Glad you’re also a big fan of “Possession,” and great that you use it in library displays! I don’t think that novel is as known as it should be.

      I’m not a big Hemingway fan — I can take or leave “The Sun Also Rises,” “The Old Man and the Sea,” and a couple other of his works. But, like you, I found “For Whom the Bell Tolls” really compelling.


  6. Hi Dave,

    2010 saw the publication of Anh Doโ€™s autobiography The Happiest Refugee. Anh is an Australian comedian, and most of his autobiography was a light and fun read. However, the story starts with Anh escaping Vietnam when he was quite young. A thoroughly harrowing tale.

    Liked by 1 person

    • “The Happiest Refugee” sounds fantastic and intense, Susan!

      I virtually never read nonfiction books these days, but I’m actually in the middle of one now. It’s called “A Good American Family” by my wife’s Pulitzer Prize-winning cousin David Maraniss, who writes about his left-leaning father’s experiences during the McCarthy era. My wife’s father, who was an Abraham Lincoln Brigade volunteer during the Spanish Civil War, is also featured quite a bit in the book.

      Liked by 1 person

  7. I just recently read “the Invisible Bridge” by Julie Orringer, which was published in 2010. It was a pretty amazing read. It was one of those multi-layered stories that is very dense, but the writing is so good that you get completely swept into it. I also enjoyed the Hunger Games series, and I think “Mockingjay” was published in 2010. Although, and I might draw some ire here, I do think that is an incredibly rare instance where I liked the movies a bit better than the book. But “Angels and Demons” was one of my favorite books of 2000, and I didn’t much care for the movie at all.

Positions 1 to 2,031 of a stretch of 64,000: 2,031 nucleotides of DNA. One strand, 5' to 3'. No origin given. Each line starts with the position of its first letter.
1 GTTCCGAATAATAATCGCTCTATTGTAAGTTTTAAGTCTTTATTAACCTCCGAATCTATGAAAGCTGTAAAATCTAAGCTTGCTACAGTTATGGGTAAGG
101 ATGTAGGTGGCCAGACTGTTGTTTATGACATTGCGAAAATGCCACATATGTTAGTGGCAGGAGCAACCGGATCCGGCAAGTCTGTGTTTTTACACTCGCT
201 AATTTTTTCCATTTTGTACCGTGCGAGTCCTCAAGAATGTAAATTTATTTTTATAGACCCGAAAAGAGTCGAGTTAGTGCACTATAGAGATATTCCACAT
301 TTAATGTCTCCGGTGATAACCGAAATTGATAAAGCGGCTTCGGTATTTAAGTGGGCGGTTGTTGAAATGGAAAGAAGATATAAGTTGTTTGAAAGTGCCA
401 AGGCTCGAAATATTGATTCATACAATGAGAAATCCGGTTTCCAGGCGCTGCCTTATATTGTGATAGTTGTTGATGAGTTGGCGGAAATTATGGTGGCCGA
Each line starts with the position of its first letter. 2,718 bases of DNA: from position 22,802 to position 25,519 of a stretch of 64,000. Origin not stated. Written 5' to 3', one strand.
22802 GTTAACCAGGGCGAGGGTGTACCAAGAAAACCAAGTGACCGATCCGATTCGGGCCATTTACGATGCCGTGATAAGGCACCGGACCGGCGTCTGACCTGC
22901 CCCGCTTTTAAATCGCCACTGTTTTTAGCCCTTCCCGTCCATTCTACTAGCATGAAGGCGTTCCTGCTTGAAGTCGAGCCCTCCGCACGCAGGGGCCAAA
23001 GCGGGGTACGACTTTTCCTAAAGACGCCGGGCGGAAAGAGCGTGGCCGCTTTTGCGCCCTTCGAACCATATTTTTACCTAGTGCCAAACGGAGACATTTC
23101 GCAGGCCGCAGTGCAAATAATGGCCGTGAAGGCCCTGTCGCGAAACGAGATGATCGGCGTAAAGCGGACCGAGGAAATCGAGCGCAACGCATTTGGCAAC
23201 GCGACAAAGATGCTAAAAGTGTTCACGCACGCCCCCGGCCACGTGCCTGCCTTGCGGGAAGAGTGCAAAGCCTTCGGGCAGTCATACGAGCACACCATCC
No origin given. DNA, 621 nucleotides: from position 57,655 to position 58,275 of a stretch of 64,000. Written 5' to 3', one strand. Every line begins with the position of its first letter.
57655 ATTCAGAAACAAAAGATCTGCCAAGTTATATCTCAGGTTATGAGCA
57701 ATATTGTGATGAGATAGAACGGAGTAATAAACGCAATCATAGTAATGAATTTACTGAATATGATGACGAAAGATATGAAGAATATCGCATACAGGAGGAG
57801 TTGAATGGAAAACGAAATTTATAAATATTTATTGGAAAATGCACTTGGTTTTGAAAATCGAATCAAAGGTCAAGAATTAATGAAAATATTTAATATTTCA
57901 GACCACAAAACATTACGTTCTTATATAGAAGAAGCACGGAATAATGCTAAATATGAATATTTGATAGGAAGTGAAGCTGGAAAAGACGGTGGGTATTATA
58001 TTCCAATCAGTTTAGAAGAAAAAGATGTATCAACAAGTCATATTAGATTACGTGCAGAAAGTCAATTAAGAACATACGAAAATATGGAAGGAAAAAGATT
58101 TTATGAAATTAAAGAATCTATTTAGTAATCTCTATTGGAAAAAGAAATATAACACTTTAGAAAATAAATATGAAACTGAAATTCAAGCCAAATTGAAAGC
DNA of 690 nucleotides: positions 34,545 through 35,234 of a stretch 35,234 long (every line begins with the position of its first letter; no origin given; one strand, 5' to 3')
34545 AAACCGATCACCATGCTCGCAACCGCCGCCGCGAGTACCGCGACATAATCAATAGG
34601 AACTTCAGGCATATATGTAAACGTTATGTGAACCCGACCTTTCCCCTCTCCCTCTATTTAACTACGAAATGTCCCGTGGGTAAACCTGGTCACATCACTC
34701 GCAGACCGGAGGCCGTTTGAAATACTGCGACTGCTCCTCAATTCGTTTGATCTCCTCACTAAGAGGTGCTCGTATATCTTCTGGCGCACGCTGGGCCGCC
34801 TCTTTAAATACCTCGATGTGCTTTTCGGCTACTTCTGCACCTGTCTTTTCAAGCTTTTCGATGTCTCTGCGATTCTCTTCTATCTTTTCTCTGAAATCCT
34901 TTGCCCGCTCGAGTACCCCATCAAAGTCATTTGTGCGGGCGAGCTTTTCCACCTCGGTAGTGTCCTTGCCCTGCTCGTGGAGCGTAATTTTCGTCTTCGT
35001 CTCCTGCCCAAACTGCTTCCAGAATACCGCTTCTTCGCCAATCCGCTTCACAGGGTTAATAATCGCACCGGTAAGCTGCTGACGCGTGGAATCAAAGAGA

Liked by 1 person

    • Thank you, M.B., for the mentions of those 2010 and 2000 novels! I also found “The Hunger Games” trilogy compelling. The third book — “Mockingjay” (2010, as you say) — was really grim, even more so than the grim first two, but I felt it worked and was faithful to what Suzanne Collins was trying to do. It IS unusual when movies are better than the novels, but not unprecedented. (I never saw “The Hunger Games” films. ๐Ÿ˜ฆ )

      Liked by 1 person

    • Thank you, Elena! I found “Possession” mesmerizing, and thought both of the separated-by-a-century relationships were really well depicted. I’ve read that the female 19th-century poet was partly based on Christina Rossetti, and the male one was kind of an amalgam of Robert Browning and Lord Tennyson.

      I’ve just read two of the Easy Rawlins novels (the first two), and they were both quite good.


    • Thanks so much for those very kind words, Clanmother! ๐Ÿ™‚ I guess with all the terrific novels out there, approximately one-tenth of them were published in a year ending with zero. So, a lot of great “zero literature.” ๐Ÿ™‚

      I wanted to end the post with a 200th-anniversary mention of Sir Walter Scott’s “Ivanhoe,” but some sources say it was published in late 1819 rather than 1820. ๐Ÿ˜ฆ

      Liked by 1 person